On LA freeways, there are good days. No, really

Morning rush-hour speeds vary by day of the week

Mondays are a drag, except on Los Angeles freeways. 


Monday morning has some of the fastest commutes of any weekday.


We analyzed daily speed data from 18 segments of Los Angeles freeways to find the weekday with the fastest morning rush-hour speed. 


Monday is tied for first place: In nine out of 18 freeway segments, it had the fastest speeds during the 7-9 a.m. rush-hour slot.


The other winner is Friday. In nine out of 18 segments, it also had the fastest morning commute.


The slowest? No contest. It’s Thursday.


In 11 out of the 18 freeway segments, Thursday was the slowest weekday. 



See our ranking of the best and worst evening commutes


The gap from the fastest to the slowest morning can be the difference between making it to work on time or getting that eye roll from your boss. Heading west on the 10 toward Downtown, the average Friday morning speed is 54 mph. On Thursday, that slows to 45 mph, a 16% difference.


Why the discrepancy? It might have something to do with the changing workweek.


Peter Jones, a spokesperson from CalTrans, said the faster Monday and Friday commutes can be explained in part by the compressed workweek schedule. More companies are allowing their employees to work four days a week in the office instead of five, and often, the days employees take off are either Mondays or Fridays. That can make “Thursday more like a Friday,” Jones said.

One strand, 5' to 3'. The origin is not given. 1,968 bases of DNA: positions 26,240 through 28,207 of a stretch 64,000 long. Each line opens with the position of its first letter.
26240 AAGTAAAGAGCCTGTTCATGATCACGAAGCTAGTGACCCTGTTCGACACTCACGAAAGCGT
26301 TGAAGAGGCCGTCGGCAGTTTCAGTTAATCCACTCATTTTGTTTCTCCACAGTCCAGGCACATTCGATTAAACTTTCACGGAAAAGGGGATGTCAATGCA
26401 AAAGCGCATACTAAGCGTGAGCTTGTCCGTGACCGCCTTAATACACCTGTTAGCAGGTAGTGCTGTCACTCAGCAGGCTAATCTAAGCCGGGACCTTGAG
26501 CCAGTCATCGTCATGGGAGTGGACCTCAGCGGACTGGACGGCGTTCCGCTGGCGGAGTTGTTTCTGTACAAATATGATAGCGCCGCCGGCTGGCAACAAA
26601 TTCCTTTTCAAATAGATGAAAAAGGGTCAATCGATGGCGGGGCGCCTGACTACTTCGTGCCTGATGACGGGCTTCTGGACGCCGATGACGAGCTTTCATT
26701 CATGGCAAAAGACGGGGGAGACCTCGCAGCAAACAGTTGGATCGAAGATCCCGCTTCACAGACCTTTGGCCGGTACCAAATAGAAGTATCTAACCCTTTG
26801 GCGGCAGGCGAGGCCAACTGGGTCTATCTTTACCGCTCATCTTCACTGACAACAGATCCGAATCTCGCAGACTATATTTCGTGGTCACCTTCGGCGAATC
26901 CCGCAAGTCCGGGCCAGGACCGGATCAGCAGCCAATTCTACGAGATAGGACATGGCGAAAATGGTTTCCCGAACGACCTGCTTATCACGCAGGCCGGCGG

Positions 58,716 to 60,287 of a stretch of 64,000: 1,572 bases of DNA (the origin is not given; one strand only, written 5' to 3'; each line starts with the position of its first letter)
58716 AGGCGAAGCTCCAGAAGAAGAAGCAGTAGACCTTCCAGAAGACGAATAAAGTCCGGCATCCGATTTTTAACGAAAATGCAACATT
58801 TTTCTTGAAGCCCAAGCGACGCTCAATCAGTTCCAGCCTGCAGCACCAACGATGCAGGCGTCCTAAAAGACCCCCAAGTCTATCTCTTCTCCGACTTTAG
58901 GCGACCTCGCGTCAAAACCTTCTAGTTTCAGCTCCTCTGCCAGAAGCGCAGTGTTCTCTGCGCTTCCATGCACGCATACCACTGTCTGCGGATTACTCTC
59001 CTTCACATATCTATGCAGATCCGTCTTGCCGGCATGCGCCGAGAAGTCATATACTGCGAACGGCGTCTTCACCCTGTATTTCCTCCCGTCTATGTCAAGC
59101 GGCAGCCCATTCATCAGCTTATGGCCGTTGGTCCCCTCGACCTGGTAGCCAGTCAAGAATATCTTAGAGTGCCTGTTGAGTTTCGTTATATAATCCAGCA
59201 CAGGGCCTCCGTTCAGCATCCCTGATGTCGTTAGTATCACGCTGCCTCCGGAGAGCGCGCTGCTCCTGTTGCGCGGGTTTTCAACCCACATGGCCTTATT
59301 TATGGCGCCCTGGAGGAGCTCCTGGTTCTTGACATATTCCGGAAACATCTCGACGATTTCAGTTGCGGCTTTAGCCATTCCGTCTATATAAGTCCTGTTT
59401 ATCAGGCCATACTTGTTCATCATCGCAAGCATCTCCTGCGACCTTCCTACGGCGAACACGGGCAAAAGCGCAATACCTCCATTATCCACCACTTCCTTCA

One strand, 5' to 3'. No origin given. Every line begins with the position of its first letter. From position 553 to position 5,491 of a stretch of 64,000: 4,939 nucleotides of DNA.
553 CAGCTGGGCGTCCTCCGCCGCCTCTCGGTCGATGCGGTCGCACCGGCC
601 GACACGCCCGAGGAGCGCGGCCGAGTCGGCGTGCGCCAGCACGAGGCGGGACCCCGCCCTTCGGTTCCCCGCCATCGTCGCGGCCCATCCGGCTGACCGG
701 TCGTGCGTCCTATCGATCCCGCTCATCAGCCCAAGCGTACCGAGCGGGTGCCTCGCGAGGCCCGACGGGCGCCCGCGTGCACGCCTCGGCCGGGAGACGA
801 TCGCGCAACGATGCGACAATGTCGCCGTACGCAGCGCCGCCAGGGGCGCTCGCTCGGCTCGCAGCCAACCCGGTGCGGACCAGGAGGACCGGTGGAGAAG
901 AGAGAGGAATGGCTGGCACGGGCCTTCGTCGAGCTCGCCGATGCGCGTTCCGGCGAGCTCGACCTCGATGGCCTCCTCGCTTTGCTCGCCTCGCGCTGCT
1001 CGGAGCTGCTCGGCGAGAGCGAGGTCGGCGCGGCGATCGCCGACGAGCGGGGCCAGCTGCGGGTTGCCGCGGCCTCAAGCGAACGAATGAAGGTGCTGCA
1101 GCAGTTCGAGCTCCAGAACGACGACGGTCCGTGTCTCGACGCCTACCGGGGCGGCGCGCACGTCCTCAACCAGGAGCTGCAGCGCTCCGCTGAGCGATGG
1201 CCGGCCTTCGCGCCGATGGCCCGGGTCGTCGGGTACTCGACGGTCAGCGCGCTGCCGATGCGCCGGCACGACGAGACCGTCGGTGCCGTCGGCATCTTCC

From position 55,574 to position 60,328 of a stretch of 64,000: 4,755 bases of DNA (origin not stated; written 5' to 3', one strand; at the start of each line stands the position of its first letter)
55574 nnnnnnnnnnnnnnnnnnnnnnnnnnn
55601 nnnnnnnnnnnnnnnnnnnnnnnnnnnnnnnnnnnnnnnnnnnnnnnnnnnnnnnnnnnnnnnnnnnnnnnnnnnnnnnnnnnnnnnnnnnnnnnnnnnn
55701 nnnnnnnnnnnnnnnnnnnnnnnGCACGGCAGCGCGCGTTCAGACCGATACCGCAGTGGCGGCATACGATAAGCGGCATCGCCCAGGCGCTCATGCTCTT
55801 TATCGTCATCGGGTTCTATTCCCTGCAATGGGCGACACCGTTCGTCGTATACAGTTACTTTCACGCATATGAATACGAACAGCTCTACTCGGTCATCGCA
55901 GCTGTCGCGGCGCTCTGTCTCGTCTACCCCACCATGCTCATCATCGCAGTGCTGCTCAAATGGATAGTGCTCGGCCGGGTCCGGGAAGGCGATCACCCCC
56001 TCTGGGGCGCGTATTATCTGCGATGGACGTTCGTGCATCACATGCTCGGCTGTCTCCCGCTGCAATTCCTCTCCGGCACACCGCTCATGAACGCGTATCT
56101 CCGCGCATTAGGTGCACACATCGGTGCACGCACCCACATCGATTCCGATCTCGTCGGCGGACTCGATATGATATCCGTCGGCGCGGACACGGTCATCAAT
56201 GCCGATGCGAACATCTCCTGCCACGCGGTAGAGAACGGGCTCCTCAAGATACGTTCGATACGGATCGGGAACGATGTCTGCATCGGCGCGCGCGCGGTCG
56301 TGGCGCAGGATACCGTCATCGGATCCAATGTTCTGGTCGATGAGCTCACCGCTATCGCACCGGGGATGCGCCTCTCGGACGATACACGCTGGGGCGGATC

The compressed workweek can take significant amounts of people off the road. In Diamond Bar, for example, the regional office of the South Coast Air Quality Management District employs about 765 people. But the office is closed Mondays, and everyone works a longer day Tuesday through Friday.


With fewer people going in to work, the beginnings and ends of the week feel lighter for Andrew Boyles, who drives from Downtown to his job in Burbank via the 101.


“I feel like midweek is worse for some reason,” Boyles said. “But morning traffic always finds a new way to frustrate me.”


How we did it: We divided freeways into 18 different morning commutes across Los Angeles County. Then, we analyzed the average speeds on those freeway segments between February and June 2018 by hour of the day and then by day of the week. We then calculated the average speeds during the peak of the morning rush hour (7-9 a.m.).


Learn more about how Crosstown compiles its traffic data.


Questions about a specific freeway or commute?


Email us at askus@xtown.la.